Somewhere around 15 GB, Stoke encountered cases where there was not enough memory to store the currently simulated frame, resulting in some waiting time. As result, the Simulation time increased by 100 seconds. But since the 8 saving threads never stopped saving in all test configurations, the actual total time remained constant! The flush time (time after simulation has finished until the last frame was written to disk) decreased by 100 seconds, balancing the total performance out!
Stoke Cache Components
The Stoke MX Cache System consists of the following components:
- The Memory Cache is used mainly to speed up viewport playback.
- Playback directly from memory is naturally much faster than reading every frame from disk (the Krakatoa PRT Loader for example reads every frame from disk).
- Memory Playback obviously has the drawback of using up a lot of memory really fast, especially with large particle counts.
- Stoke MX allows you to specify a Memory Limit to determine exactly how much RAM will be used to accelerate viewport playback.
- Setting the Memory Limit to 0 will force Stoke MX to behave exactly like PRT Loader and reload every frame from disk, then drop it and load the next frame as the current time changes.
- Stoke MX also lets you cache Every Nth frame to memory and interpolate between these samples at playback time, thus reducing the memory usage significantly.
- The Pending Buffer is used mainly to speed up the simulation process and the saving of PRT files to disk.
- It is populated with particle data during simulation and it continues saving to PRT files using one or more background threads after the simulation has finished.
- This lets Stoke parallelize the PRT output by buffering the simulation data and allowing the simulation to continue without waiting for the data to be saved.
- The Pending Buffer will remain in memory even if the MAX scene is released from memory and a new scene is loaded.
- If 3ds Max is about to be shut down and the Pending Buffer still contains data, you will be prompted to wait until all data is saved, or discard the data and shut down anyway.
- The Disk Cache is used to permanently store the simulation results and at the same time is connected with both the Memory Cache and the Pending Buffer - the former is fed by the Disk Cache when a frame that is not in memory has to be played back, while the latter generates the Disk Cache during and after simulation.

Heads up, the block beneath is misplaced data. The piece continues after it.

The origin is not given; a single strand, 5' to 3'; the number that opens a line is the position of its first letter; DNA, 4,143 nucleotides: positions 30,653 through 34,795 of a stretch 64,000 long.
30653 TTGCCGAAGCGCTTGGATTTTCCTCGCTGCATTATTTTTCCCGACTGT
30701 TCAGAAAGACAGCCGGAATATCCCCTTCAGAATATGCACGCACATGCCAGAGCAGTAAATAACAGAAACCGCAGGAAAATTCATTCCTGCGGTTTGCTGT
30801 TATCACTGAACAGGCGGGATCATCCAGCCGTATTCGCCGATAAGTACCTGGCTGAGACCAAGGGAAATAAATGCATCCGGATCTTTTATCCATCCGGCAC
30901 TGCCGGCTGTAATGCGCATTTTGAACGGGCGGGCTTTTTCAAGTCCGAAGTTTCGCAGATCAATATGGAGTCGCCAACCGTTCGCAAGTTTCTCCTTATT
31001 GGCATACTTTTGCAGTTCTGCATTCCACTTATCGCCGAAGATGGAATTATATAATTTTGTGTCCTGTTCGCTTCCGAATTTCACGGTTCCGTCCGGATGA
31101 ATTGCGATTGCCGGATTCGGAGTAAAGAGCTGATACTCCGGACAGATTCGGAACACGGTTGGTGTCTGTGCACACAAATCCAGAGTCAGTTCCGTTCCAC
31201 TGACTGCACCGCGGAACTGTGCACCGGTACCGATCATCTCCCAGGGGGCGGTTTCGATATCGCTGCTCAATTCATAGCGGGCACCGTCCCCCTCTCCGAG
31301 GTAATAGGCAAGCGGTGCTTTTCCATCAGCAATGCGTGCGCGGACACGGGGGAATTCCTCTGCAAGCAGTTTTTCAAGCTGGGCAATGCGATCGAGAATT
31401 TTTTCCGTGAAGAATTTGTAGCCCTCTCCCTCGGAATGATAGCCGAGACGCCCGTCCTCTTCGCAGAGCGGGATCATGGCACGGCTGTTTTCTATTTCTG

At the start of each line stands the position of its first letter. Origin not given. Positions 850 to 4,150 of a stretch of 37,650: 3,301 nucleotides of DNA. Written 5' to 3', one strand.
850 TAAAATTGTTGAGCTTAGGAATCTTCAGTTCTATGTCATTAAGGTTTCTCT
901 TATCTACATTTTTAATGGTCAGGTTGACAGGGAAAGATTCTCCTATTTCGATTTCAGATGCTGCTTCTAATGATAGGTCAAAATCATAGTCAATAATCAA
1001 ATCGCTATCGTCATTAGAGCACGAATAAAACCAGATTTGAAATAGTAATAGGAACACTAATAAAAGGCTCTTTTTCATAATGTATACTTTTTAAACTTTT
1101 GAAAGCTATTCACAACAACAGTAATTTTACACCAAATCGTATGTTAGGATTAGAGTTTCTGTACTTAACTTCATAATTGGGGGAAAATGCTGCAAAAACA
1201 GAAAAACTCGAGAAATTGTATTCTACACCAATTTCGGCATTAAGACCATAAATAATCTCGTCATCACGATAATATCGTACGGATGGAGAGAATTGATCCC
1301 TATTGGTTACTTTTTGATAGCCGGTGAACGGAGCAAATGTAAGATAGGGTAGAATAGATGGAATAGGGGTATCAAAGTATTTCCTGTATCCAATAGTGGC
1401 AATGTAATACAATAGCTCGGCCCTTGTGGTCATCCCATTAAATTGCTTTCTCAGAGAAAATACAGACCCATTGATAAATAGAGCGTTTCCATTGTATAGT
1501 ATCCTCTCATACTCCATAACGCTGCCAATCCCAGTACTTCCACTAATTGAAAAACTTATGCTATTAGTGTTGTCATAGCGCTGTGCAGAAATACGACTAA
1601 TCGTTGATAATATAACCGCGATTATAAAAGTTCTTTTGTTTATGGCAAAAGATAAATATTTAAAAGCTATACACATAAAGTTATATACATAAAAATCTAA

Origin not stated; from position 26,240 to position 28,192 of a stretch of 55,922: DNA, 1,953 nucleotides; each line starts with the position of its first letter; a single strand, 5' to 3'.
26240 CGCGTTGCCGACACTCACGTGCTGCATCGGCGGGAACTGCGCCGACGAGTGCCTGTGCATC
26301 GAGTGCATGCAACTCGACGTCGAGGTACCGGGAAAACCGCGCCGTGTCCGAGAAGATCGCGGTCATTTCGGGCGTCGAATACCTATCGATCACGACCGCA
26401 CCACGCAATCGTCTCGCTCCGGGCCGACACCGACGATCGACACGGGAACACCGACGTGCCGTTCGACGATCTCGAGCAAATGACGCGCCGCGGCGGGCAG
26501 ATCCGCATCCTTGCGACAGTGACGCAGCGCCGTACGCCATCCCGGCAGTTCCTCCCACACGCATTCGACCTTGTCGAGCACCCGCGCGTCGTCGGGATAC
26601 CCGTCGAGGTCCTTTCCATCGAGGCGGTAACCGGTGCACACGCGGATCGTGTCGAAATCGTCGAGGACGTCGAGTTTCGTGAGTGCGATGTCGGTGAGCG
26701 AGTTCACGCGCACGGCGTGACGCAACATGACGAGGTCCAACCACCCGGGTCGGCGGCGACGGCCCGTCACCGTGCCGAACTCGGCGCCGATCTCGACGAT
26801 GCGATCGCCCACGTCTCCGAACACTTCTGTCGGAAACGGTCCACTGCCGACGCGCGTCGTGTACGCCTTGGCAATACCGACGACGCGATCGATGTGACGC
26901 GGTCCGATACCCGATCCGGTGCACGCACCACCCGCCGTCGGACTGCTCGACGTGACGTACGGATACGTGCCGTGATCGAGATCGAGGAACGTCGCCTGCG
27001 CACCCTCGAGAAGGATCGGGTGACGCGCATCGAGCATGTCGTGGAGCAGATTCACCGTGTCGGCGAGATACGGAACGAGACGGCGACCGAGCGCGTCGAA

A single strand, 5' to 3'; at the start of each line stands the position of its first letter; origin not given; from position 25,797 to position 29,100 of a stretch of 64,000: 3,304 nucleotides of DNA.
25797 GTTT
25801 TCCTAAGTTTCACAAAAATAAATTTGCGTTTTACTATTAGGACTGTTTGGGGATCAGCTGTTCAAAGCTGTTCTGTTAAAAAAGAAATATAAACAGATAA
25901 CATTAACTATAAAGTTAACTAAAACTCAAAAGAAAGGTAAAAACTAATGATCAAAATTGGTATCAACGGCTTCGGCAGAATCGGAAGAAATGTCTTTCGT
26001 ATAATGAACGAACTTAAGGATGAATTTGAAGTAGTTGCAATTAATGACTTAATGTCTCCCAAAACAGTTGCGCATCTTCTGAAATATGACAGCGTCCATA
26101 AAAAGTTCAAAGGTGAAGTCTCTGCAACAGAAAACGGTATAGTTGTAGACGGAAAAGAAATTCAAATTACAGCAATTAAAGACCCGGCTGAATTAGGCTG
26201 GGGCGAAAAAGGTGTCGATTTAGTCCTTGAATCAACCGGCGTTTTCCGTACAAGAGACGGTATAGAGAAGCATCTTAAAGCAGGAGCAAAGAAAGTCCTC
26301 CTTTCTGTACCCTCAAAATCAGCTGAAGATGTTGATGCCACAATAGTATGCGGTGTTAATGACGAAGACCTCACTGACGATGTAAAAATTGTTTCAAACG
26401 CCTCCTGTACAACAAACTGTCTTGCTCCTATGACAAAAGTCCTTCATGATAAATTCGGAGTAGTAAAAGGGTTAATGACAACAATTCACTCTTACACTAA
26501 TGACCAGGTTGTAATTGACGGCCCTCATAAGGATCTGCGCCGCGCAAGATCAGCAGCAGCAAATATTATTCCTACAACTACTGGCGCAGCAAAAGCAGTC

- The Disk Cache uses regular Krakatoa-compatible PRT files and can be used directly as Stoke's simulation output.
Use Disk Cache option
- This option is checked by default.
- When unchecked, all simulation data will be stored only in the Memory Cache.
- When checked, the data will be stored in the Disk Cache and can be recalled when needed, including in future 3ds Max sessions.
- If the data exceeds the Memory Limit, previous frames will be dropped. If the Use Disk Cache option is off, that data would be lost. If it is on, only frames that are already saved will be dropped, thus ensuring no data loss.
- The Memory Limit defines the total amount of memory to be used for the Memory Cache and Pending Buffer combined.
- The Memory distribution between the Memory Cache and Pending Buffer is performed dynamically and automatically (see further on this page).
- When the Limit is set to 0, there will be still some memory usage for storing only the current frame. In that case, simulation will perform poorly because all data will have to be processed and saved sequentially, and playback after simulation will be forced to read each frame from disk.
- Due to the ability of the Stoke MX object to interpolate data from relatively few samples, it is advisable during initial testing to cache only every Nth frame (for example every 2nd, 5th or even 10th frame).
- This will save a significant amount of memory, while still providing enough data to judge the quality of the simulation.
- Once the simulation parameters have been fine-tuned, simulating one last time with Every 1st will produce the final output.
- Note that the Disk Cache will also store only every Nth frame, making that sequence unusable for final rendering via a PRT Loader. The Stoke MX object itself through can be rendered directly and will interpolate the in-between frames as well as possible.
Cache Operation During Simulation
Simulating With "Use Disk Cache" On